Platt Fields, Manchester | June 9th + 10th
Manchester’s Parklife couldn’t be timed better. With 20,000 students all finishing exams, semesters and overdrafts, what better way to see off your nearest and dearest with a festival of peak-time madness that draws on almost every strand of popular music rearing it’s head at the moment. It was also wet. It’s always fucking wet. Crack unearthed a festival extremely high on fun, young in age, high in foundation and low in pretension. It was a great weekend. Oh yeah, and Crack had a stage there too. Yeah we did.
And that stage is exactly where we headed early on Saturday to catch our former feature star Martyn deliver a live special that had been programmed a few hours too early for our liking. Despite a far too sparse crowd, he delivered the wonderful heady intelligent crossover sound that made Ghost People such a hit this year. Daedalus’s Archimedes live show was a glitchy beaty treat to follow, and kept our attention locked throughout. Highlight of the stage came in the form of Hessle Audio’s back-to-back set from Pearson Sound and Ben UFO, who brought a real English feel to proceedings with a set that drew heavily from their extensive catalogue but retained a distinctly housey feel.Araab Muzik showed us exactly what we wanted with his MPC tapping madness and the whole thing was rounded off in typical fashion with a set of diverse, commercial and knowledgeable proportions from Jackmaster whose continued claim to be the ultimate party DJ on the planet gathered even more extensive weight. We came we saw and we were pretty bloody chuffed to be honest. The Crack Stage was a banger.
But there were seven other stages to explore on the Saturday. First stop, The Main Stage for a bit of Chic. Dressed in glimmering white, their wonderful back catalogue was a visible spirit rouser in the rain. Tearing through classics such as Le Freak, I Want Your Love andEverybody Dance, you couldn’t help but be enamoured.
The Crosstown Rebels tent played host to the on-trend house sounds of Maceo Plex, Art Department et al, but of all these super-cool house chaps the one that continually impresses is the boss – Damian Lazarus. His sets, while drawing on the trendy house staple, ducked into other areas of the spectrum, especially an awesome outing for Ame’s seminal minimal techno classic Rej, which we could hear played out on a Fischer Price keyboard and still go ape for.
Crystal Castles, Tom Vek and Friends did the damage on the amazing Now Wave Stage as we braved the shit weather to get back to our student digs. That’s the only way to go in Fallowfield.
On a logistical note, the crush that ensued while traversing the gates between fields was a negative aspect. In trying to get 40,000 people around a site there should have been more thought put in to how to cross the stream by the park than trying to pile them through a tiny little bridge. It resulted in crushes of dangerous proportions. A small complaint.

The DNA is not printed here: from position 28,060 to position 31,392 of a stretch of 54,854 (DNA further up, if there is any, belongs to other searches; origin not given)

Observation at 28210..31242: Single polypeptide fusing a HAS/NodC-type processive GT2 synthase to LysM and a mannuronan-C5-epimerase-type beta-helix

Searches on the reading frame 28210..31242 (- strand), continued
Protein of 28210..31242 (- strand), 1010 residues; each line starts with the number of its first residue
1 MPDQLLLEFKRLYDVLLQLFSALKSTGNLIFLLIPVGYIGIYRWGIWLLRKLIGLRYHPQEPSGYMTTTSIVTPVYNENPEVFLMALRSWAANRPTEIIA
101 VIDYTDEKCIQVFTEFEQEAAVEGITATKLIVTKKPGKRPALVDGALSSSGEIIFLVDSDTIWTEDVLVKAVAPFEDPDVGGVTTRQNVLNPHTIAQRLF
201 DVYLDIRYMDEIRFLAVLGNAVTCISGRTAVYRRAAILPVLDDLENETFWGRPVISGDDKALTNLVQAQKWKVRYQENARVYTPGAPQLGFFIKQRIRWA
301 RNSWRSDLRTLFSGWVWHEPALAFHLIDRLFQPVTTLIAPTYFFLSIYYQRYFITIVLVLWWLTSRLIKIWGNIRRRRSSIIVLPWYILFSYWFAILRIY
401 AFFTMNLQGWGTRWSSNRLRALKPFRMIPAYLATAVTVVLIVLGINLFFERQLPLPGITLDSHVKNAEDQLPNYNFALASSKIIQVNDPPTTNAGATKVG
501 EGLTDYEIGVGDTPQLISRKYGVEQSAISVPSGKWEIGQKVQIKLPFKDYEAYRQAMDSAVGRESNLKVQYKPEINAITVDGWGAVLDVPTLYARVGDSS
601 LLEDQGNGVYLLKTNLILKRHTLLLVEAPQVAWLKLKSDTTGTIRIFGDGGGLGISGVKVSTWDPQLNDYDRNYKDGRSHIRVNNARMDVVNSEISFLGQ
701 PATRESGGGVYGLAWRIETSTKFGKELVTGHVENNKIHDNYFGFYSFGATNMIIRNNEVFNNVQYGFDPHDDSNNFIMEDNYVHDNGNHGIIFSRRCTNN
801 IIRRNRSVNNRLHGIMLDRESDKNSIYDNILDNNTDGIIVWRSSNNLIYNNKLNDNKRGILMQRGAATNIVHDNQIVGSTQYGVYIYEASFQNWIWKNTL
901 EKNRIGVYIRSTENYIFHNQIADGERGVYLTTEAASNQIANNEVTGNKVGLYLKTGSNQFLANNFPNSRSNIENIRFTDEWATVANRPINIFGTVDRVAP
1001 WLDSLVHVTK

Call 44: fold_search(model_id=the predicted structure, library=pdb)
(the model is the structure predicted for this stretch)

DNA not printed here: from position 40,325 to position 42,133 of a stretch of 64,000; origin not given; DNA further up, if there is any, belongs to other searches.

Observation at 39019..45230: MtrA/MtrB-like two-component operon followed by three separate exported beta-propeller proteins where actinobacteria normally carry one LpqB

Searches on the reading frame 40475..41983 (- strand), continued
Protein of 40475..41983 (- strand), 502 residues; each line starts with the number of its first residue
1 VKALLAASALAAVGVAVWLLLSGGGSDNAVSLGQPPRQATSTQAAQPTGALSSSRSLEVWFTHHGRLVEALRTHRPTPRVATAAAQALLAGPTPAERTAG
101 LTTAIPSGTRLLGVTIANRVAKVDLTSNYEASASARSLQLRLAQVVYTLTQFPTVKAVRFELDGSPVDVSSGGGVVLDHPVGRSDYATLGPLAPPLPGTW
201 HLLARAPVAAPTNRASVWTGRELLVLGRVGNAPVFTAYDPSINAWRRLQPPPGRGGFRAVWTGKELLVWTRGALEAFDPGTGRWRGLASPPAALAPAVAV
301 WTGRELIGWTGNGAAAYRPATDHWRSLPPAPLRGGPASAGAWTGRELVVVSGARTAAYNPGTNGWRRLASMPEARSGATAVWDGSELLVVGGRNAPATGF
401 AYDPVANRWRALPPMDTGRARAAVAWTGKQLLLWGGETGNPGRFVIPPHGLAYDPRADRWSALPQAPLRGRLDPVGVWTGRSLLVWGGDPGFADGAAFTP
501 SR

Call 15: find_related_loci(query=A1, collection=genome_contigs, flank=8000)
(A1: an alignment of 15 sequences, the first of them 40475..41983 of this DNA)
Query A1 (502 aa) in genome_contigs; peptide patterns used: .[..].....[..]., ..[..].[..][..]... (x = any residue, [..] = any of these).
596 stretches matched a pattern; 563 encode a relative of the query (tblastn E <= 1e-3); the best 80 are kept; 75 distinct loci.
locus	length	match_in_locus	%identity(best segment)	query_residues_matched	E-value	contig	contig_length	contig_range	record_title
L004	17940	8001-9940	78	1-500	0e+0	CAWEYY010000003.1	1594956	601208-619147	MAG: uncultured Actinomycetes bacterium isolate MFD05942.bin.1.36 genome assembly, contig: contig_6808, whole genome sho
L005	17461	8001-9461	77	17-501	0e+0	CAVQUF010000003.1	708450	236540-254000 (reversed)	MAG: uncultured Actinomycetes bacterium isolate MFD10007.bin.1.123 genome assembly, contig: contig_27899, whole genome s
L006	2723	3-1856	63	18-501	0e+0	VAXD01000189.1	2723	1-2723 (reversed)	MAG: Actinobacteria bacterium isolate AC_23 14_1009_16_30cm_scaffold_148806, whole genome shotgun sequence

So Crack woke up in a hall of residence. Not doing anything dodgy mind, but after hitting an after-party in student land we thought it would be the only polite thing to do.
The line-up on Sunday at Parklife, specifically on the Now Wave Stage, was perhaps the finest single stage we’ve seen at any festival this summer. So much so it meant we were in serious danger of missing almost everything else at the festival. And who could blame us. We arrived in time for The Field’s live organic techno hypnosis to send us into a mid-afternoon trance before one of the most criminally underrated bands in the country provided us with the gig of the weekend.
Playing to an initially tiny crowd, which grew into a much more appropriate number before the end of the gig, the musicianship on display from Oklahoma’s Other Lives is utterly all encompassing. Halfway through the gig, one of Crack’s main men commented that the band were boasting an arsenal of at least 30 instruments. We voted their second album the fourth best album of last year, and this performance was a full vindication of Tamer Animals’ lofty charting. Beautiful strings, harmonies, rises and falls, their textures and subtleties amount to orchestral effect. Unique, sincere and grand on the eye, witnessing Other Lives in a live setting makes you wonder how many painstaking hours must have gone into crafting something with so many individual parts. Mesmeric.
After that level of intimacy, Jessie Ware (on her one woman mission to completely dominate this issue) was exactly what was needed, the reaction of the weekend being solely reserved for the wonderful 110%. So following Miss Ware, how do Ghostpoet, Gold Panda, Factory Floor and The Rapture sound? We literally needed to be dragged out.
And dragged we were to the Wax:On stage, to check out our favourite beaming San Franciscan and Crack’s vote for the most reliable DJ on the planet, Claude VonStroke. After partying with Claude and Julio Bashmore, we decided Soul Clap and Wolf + Lamb was probably the best way to polish things off. Working between their signature strand of blissed-out house and featuring a number of tracks from their lauded DJ-Kicks compilation, it was a pitch-perfect way to finish the weekend. If any group of DJs in the world make cooler music or look like they are having more fun doing it, we’d like to hang out with them. It was a vibe completely represented by Soul Clap’s Eli bouncing around the decks while The Wolf + Lamb guys did their thing. It was definitely the sweatiest, sexiest place to end the weekend.
Parklife has outgrown its Platts Field site and will return next year, apparently even bigger. It is quickly becoming one of the UK’s premier festivals, and with a great attitude and a line-up with something to suit everyone, it’s easy to see why. A must for 2013.
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Words: Thomas Frost